The Wisdom of Crowds: Why the Many are Smarter than the Few and How Collective Wisdom Shapes Business, Economies, Societies and Nations Summary

The SQUEEZE: A growing sentiment is beginning to gain significant traction within the business and finance industries. The sentiment that more can be achieved with a larger group of people than with an elite few is an idea that is poised to predict future decisions, innovations, and business problems. It is this sentiment that James Surowiecki explores in “The Wisdom of Crowds: Why the Many are Smarter than the Few and How Collective Wisdom Shapes Business, Economies, Societies, and Nations.” In the book, Surowiecki explores the idea that larger groups of people form wiser decisions and are better at solving problems. Surowiecki’s prose includes references to a number of fields such as popular culture, psychology, behavioral economics, military history, and politics. Surwowiecki believes that it is the larger group that provides insight into how we select leaders, run companies, and think about the world in general. “The Wisdom of Crowds” is a must-read for economics and psychology majors as well as for the seasoned professional.

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Notable Endorsement: "It has become increasingly recognized that the average opinions of groups is frequently more accurate than most individuals in the group. The author has written a most interesting survey of the many studies in this area and discussed the limits as well as the achievements of self-organization." –Kenneth Arrow, winner of the Nobel Prize in Economics and Professor of Economics (Emeritus), Stanford University.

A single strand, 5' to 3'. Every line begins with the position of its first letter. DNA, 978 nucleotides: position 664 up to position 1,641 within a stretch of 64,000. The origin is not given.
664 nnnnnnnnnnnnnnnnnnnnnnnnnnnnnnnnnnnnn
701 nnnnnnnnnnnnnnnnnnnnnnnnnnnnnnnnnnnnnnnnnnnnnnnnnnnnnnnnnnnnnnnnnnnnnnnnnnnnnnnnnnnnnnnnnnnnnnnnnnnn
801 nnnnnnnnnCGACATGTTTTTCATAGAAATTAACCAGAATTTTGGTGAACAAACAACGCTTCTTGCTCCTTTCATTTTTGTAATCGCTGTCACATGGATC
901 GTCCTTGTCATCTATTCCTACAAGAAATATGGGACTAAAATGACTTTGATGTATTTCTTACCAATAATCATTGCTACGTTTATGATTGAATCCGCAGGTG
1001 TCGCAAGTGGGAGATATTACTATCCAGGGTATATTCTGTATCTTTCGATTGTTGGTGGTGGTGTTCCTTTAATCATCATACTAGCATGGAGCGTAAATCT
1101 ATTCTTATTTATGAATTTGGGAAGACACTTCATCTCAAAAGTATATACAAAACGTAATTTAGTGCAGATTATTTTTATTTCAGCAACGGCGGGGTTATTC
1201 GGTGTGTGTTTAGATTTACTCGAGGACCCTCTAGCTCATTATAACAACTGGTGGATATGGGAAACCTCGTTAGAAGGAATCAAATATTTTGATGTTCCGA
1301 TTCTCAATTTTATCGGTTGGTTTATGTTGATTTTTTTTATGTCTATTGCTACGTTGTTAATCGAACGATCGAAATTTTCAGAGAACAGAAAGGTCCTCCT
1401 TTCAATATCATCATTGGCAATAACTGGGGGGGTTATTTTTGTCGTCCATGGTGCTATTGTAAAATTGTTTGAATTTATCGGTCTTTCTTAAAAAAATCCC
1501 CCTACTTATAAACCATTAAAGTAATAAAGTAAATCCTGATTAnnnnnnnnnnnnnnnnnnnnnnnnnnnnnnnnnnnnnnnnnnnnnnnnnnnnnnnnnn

Common Q’s Answered by this Book:

  • What are the four elements required to form a wise crowd?
  • What are the types of crowd wisdom?
  • What are dreams of the common good?
  • What is the “Columbia Disaster”?
  • What are examples of application of crowd wisdom as a technique?
  • What are the failures of crowd intelligence?

 

About the Author: James Surowiecki is an American journalist. He currently works as a staff writer for The New Yorker, and writes a column on the subjects of business and finance. His writings have appeared in a number of additional publications, which include The New York Times, the Wall Street Journal, Wired, and Slate. In 2004, he edited an anthology titled “Best Business Crime Writing of the Year.” Surowiecki is an alumnus of the University of North Carolina at Chapel Hill where he was also a Morehead Scholar. Surowiecki completed a doctorate in American History at Yale University.

 

Book Vitals:

Publisher: Anchor (August 2005)


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